Gloves off in Ebbers WorldCom fraud trial
Defence and prosecution exchange blows
The fraud trial of ex-WorldCom chief exec Bernie Ebbers kicked off yesterday with the man at the centre of the case accused of telling "lie after lie after lie".
The opening of the most eagerly awaited fraud trial in years saw Ebbers portrayed as the driving force behind the $11bn (£5.8bn) collapse of telco WorldCom in 2002.
Aware that WorldCom would not meet the ambitious forecasts Wall Street was expecting, Ebbers told his people as early as 2000 to fiddle the figures, said prosecutors. David Anders, the US attorney leading the prosecution's case, said that Ebbers knew the "books were cooked", because "he told people to do it", reports The New York Times.
And the fact that Ebbers himself owned millions of WorldCom shares - which were used as security against personal loans - meant his motive was driven by financial preservation.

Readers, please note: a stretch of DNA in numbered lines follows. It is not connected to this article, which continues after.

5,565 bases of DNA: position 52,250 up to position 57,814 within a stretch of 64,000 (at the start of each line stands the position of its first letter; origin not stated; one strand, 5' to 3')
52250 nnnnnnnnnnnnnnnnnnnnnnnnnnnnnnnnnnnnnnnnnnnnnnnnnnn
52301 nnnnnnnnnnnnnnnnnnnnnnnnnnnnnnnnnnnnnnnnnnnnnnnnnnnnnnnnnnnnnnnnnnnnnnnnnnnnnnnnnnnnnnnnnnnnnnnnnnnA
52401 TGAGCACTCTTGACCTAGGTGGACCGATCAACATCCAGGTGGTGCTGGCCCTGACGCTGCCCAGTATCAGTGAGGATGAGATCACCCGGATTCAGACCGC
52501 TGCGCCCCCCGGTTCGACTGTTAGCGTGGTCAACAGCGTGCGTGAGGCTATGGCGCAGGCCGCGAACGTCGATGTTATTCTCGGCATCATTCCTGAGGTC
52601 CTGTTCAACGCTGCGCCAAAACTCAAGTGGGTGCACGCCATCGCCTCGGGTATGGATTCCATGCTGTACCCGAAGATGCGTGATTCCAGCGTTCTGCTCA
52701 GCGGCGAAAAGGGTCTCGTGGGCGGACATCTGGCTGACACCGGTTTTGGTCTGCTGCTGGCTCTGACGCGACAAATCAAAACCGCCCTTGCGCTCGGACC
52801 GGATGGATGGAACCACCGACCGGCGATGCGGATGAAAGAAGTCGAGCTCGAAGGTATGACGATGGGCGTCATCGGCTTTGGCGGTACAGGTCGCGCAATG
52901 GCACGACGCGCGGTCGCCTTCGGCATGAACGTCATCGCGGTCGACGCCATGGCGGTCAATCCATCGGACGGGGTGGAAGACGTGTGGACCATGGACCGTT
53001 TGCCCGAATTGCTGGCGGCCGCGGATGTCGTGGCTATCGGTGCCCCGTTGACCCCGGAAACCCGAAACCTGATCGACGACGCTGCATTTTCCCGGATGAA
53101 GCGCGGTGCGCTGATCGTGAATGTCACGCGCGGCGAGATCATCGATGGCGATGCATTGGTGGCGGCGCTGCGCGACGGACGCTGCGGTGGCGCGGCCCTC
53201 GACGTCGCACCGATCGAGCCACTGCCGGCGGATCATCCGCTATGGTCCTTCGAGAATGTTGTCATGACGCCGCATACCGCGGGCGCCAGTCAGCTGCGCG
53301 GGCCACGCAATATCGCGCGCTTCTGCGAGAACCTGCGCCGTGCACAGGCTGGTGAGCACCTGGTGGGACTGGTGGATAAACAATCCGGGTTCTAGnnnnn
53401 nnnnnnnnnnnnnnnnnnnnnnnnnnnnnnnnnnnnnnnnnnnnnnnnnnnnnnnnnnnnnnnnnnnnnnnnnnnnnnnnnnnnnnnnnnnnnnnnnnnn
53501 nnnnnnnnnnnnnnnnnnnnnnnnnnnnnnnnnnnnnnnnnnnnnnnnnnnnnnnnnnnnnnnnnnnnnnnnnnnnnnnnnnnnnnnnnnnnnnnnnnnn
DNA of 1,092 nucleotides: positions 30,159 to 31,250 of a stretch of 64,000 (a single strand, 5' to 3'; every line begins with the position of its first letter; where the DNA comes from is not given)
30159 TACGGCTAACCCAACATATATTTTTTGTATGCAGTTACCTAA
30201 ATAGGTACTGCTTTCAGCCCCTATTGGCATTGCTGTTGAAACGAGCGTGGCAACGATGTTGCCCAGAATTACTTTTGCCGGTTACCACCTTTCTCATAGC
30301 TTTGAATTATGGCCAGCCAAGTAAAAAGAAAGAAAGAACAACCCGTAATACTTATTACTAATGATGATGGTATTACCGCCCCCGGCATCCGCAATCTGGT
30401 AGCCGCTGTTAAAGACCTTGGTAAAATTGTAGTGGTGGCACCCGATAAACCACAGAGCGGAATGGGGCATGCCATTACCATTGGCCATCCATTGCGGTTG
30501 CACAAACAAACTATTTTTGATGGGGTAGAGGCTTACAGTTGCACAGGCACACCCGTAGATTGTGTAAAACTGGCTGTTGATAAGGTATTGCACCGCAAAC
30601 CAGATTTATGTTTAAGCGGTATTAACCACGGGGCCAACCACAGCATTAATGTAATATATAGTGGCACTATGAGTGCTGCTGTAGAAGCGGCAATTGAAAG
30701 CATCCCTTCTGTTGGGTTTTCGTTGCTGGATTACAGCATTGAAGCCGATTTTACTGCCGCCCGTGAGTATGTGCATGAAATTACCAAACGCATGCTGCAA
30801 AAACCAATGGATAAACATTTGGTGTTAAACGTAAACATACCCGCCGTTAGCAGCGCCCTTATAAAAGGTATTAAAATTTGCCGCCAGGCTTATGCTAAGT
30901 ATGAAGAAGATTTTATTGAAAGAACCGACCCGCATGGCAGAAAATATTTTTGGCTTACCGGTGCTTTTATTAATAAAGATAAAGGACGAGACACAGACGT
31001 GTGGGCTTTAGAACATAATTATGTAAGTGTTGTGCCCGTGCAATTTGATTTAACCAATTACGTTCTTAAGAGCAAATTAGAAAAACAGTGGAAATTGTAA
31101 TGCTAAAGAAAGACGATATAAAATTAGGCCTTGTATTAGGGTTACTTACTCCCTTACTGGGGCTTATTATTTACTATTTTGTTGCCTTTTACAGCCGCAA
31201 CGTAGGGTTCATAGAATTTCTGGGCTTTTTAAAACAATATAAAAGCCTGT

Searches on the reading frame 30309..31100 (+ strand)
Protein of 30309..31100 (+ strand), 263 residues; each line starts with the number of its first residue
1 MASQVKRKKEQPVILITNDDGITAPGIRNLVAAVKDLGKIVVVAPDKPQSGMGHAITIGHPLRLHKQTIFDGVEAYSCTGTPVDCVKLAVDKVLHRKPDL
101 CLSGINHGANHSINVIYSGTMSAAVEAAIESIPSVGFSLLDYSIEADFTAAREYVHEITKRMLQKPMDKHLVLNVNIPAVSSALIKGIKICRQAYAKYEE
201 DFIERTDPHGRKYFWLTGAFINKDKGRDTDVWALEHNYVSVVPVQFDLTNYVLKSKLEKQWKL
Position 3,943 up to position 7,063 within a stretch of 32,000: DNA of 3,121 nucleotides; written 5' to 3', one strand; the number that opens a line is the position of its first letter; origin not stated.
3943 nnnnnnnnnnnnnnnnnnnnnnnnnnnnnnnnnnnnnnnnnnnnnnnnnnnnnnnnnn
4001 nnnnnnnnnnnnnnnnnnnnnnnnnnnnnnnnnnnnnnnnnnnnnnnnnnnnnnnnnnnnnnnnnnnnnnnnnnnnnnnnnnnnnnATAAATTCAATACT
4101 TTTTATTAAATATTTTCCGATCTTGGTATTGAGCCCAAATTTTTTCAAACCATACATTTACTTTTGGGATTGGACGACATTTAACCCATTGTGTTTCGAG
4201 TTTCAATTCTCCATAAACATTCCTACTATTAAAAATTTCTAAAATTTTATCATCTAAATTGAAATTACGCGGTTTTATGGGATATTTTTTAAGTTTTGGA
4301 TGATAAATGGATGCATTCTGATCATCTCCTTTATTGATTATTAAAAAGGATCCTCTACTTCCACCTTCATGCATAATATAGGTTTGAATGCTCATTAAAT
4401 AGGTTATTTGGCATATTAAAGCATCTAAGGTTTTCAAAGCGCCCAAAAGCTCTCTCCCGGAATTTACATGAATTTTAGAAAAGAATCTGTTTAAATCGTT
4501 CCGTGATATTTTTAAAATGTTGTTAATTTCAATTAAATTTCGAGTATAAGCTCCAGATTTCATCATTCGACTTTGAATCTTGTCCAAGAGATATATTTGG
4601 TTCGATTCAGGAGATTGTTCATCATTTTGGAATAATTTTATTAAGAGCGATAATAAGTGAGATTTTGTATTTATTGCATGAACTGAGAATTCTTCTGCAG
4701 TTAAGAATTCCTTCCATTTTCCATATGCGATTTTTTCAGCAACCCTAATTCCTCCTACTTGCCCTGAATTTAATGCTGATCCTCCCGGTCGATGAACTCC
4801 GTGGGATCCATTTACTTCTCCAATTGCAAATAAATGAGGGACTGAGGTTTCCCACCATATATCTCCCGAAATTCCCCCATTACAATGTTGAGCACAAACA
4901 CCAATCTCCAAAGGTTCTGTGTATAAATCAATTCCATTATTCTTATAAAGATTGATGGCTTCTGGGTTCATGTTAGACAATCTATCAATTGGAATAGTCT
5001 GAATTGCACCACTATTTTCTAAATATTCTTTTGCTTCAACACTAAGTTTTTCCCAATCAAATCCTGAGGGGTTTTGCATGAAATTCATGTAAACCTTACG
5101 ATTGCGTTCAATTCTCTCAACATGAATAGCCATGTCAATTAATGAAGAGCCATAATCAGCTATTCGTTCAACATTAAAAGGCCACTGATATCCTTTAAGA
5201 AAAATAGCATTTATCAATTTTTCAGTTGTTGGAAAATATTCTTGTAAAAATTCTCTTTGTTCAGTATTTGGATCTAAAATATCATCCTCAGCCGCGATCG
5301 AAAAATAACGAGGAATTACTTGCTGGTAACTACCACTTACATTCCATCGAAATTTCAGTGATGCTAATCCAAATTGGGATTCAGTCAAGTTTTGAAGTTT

In his opening address, defence lawyer Reid Weingarten told the Manhattan court that Ebbers just wasn't capable of masterminding such a complex financial fraud. Ebbers was portrayed as a victim in this corporate collapse, an entrepreneur from a modest background who left accounting issues to his CFO Scott Sullivan.
Sullivan, who last year he admitted "engaging in a fraudulent scheme to conceal WorldCom's poor financial performance", is the Government's star witness against Ebbers. Weingarten tore into Sullivan, accusing him of masterminding the fraud and calling him "not only a liar, [but] a poseur".
Rounding on the credibility of Sullivan and of the Government's case, the defence added: "There are zillions of documents in this case and there ain't one smoking gun."
The trial is expected to last eight weeks. If found guilty, Ebbers faces 25 years in jail. ®
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